Clinical Rhinology

Register      Login

VOLUME 14 , ISSUE 1--3 ( January-December, 2023 ) > List of Articles

RESEARCH ARTICLE

A Randomized Controlled Trial to Compare the Conformability and Adhesion of Fiberglass Splint Over Plaster of Paris Splint Material in Rhinoplasty

Sunil Richardson, K Prajwal

Keywords : Fiberglass, Nasal splints, Plaster of Paris, Rhinoplasty

Citation Information : Richardson S, Prajwal K. A Randomized Controlled Trial to Compare the Conformability and Adhesion of Fiberglass Splint Over Plaster of Paris Splint Material in Rhinoplasty. Clin Rhinol An Int J 2023; 14 (1--3):5-7.

DOI: 10.5005/jp-journals-10013-1390

License: CC BY-NC 4.0

Published Online: 21-03-2024

Copyright Statement:  Copyright © 2023; The Author(s).


Abstract

Aim/background: In rhinoplasties, splints are frequently employed to stabilize the nasal bone structure after osteotomies. The most popular splinting techniques used are Plaster of Paris (POP), thermoplastic splints, and aluminum splints. These splints also help to approximate the skin flap to the underlying bone and reduce hematoma formation. The objective of our study is to assess and compare the conformability and adhesion properties of fiberglass splints vs POP splint materials in the context of rhinoplasty. Materials and methods: About 1,000 patients undergoing cosmetic rhinoplasty were randomized into two groups. Group I, POP splint was placed, and group II patients managed fiberglass thermoplastic material. Conclusion: Fiberglass splint material is far simpler to use, more beneficial and takes lesser time to prepare overall than the widely used POP splinting material. Clinical significance: Due to the benefits of fiberglass splint material, the surgeon may be able to avoid long recovery times and obtain the ideal postoperative look.


PDF Share
  1. Fedok FG. Primary rhinoplasty. Facial Plast Surg Clin North Am 2016;24(3):323–335. DOI: 10.1016/j.fsc.2016.03.009.
  2. Tasman AJ. Rhinoplasty – indications and techniques. GMS Curr Top Otorhinolaryngol Head Neck Surg 2007;6:Doc09. PMID: 22073085.
  3. Rohrich RJ, Ahmad J. Open technique rhinoplasty. In: Neligan PC, ed. Plastic Surgery. 3rd ed. London: Elsevier; in press.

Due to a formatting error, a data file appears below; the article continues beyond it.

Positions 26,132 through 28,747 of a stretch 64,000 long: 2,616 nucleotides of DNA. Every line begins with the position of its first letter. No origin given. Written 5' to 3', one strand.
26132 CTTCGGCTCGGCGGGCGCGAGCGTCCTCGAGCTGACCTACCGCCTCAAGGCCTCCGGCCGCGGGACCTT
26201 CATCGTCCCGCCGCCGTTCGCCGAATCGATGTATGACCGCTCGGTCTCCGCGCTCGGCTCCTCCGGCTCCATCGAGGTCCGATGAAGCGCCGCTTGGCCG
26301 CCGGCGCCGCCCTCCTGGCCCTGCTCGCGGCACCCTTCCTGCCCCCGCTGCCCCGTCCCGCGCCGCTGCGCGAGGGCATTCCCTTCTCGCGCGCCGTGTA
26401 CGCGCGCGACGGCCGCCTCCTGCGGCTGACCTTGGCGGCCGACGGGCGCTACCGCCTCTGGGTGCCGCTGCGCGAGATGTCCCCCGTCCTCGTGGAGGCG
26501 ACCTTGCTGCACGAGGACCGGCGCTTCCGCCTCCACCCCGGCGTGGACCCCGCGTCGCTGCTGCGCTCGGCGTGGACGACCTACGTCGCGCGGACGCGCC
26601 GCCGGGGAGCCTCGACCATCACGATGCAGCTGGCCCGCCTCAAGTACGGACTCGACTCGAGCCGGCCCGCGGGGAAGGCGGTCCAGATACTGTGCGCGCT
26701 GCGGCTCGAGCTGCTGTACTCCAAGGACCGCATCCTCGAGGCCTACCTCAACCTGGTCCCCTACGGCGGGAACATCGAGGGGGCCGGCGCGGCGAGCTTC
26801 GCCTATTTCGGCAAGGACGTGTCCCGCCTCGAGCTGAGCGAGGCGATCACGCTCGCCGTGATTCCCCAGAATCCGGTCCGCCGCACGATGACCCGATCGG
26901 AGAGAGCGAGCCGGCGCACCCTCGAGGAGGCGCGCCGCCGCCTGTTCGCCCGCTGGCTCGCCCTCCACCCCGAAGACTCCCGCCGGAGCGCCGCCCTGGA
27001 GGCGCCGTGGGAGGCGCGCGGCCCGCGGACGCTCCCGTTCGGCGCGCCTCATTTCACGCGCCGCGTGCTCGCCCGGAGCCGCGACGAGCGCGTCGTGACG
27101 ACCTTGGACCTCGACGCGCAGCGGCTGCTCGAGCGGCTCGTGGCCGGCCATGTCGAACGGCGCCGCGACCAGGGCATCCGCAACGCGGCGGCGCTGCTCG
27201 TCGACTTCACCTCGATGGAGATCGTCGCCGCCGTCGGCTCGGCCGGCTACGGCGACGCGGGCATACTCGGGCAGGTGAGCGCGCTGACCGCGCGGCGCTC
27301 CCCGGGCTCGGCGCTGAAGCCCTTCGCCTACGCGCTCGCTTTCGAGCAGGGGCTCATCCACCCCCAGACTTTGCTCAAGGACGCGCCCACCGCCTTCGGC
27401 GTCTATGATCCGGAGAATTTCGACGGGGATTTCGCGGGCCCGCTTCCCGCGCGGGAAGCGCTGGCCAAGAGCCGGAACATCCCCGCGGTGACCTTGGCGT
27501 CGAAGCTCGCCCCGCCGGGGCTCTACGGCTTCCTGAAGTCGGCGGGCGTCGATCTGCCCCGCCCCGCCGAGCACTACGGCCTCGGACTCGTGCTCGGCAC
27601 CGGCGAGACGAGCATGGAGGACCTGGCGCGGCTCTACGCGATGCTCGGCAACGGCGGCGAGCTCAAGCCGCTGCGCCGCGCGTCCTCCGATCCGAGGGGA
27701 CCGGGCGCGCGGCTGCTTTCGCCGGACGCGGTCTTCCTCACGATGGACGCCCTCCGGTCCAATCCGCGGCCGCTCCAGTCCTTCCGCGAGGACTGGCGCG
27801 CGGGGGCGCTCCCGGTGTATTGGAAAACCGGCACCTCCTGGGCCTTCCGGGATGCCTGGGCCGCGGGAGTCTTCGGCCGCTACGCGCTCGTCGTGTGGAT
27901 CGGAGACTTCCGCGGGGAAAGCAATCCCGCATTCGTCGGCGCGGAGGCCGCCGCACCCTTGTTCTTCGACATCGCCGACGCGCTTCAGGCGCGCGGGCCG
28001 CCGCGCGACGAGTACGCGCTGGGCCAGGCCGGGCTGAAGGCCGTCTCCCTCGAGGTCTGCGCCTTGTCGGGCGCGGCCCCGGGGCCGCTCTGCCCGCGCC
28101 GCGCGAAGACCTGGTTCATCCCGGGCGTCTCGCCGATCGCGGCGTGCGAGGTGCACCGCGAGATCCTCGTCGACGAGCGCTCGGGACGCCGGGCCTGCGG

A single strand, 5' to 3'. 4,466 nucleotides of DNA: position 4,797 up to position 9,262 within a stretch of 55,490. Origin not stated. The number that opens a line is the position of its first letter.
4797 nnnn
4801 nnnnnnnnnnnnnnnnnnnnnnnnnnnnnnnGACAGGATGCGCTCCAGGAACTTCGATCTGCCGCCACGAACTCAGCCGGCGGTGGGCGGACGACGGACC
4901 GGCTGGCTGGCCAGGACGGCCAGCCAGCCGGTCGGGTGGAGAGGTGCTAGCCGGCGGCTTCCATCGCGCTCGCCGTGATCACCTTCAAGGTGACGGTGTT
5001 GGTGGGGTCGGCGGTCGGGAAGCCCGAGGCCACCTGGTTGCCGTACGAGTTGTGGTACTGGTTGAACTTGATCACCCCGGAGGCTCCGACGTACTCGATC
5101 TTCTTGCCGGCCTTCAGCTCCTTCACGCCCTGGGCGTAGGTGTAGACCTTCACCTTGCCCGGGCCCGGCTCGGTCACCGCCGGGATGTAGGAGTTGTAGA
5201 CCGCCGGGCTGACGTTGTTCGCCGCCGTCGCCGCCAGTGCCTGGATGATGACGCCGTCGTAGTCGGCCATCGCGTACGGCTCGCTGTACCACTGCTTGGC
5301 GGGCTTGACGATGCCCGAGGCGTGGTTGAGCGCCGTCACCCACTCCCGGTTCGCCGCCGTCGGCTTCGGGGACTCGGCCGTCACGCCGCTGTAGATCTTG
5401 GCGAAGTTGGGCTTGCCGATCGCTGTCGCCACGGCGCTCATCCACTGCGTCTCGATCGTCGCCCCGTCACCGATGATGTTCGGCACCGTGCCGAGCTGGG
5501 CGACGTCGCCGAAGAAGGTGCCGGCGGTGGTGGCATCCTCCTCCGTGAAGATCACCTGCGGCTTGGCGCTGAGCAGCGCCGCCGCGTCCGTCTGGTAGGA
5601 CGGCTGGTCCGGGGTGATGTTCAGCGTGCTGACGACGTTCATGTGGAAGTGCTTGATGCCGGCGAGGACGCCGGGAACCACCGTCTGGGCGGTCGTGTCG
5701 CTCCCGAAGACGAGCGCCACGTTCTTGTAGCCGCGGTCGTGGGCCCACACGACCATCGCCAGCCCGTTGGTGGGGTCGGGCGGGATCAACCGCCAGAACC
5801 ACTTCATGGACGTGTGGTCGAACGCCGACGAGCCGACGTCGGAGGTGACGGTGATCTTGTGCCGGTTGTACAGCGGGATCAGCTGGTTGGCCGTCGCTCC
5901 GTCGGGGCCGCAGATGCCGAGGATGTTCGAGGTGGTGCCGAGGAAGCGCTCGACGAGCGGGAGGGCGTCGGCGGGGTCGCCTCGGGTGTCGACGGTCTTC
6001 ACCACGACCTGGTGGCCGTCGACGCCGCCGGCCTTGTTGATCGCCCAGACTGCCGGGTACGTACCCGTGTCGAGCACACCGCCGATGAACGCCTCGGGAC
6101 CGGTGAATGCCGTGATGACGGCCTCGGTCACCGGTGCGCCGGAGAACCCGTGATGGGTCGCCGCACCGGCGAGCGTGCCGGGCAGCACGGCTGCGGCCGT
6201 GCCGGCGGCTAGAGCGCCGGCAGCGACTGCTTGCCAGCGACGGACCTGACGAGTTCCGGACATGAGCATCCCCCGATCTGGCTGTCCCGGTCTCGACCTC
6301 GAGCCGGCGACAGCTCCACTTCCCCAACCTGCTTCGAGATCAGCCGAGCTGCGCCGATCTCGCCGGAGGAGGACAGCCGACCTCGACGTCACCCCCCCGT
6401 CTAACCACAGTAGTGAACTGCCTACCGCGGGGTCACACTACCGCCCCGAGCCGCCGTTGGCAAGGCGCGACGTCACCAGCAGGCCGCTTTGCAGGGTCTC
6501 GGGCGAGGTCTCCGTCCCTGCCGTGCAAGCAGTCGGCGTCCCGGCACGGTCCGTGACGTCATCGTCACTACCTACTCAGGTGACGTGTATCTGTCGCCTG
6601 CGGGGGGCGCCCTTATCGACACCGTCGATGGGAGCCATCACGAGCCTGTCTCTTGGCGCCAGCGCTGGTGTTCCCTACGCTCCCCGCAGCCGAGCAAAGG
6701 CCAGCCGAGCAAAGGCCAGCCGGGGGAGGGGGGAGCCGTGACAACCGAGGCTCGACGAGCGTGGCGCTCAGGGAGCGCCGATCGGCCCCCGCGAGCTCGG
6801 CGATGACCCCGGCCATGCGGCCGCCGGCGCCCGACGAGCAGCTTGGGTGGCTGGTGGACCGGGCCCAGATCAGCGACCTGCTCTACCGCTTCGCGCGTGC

4. Toriumi DM. Structure approach to primary rhinoplasty. Aesthet Surg J 2002;22(1):72–84. DOI: 10.1067/maj.2002.122071.
  5. Rohrich RJ, Adams WP, Jr. Nasal fracture management. Minimizing secondary nasal deformities. Plast Reconstr Surg 2000;106(2): 266–273. DOI: 10.1097/00006534-200008000-00003.
  6. Matti B.A, Nicolle F. Use of orthoplast as nasal splint. Br J Plast Surg 1986;39(3):414–416. DOI: 10.1016/0007-1226(86)90058-5.
  7. Tugrul S, Dogan R, Kocak I, et al. Asymmetrically pressing nasal splint for crooked nose deformity. J Craniofac Surg 2015;26(1):180–185. DOI: 10.1097/SCS.0000000000001190.
  8. Eisenstein B, Beekhuis GJ. “How I do it”—plastic surgery: practical suggestions on facial plastic surgery: Postoperative care following rhinoplasty. Laryngoscope 1978;88(6):1050–1055. DOI: 10.1288/00005537-197806000-00019.
  9. Gunasekaran S, Jaramillo M, Pothier DD. A cost-effective external splint device for nasal fractures and rhinoplasty: A technical note. Internet J Otorhinolaryngol 2006;4(2):1–3. DOI: 10.5580/21d9.
  10. Webster RC, Smith RC, Barrera A, Smith KF, Hamdan US. External splinting of the nose. Laryngoscope 1983;93(12):1615–1616. DOI: 10.1288/00005537-198312000-00016.
  11. Kalisman M. An easy method of nasal splinting. Plast Reconstr Surg 1981;68(5):793. DOI: 10.1097/00006534-198111000-00027.
  12. Lim TC, Mokal N, Tan WTL. A self-retaining nasal splint. Br J Plast Surg 1986;39(3):414–416. DOI: 10.1016/0007-1226(86)90058-5.
PDF Share
PDF Share

© Jaypee Brothers Medical Publishers (P) LTD.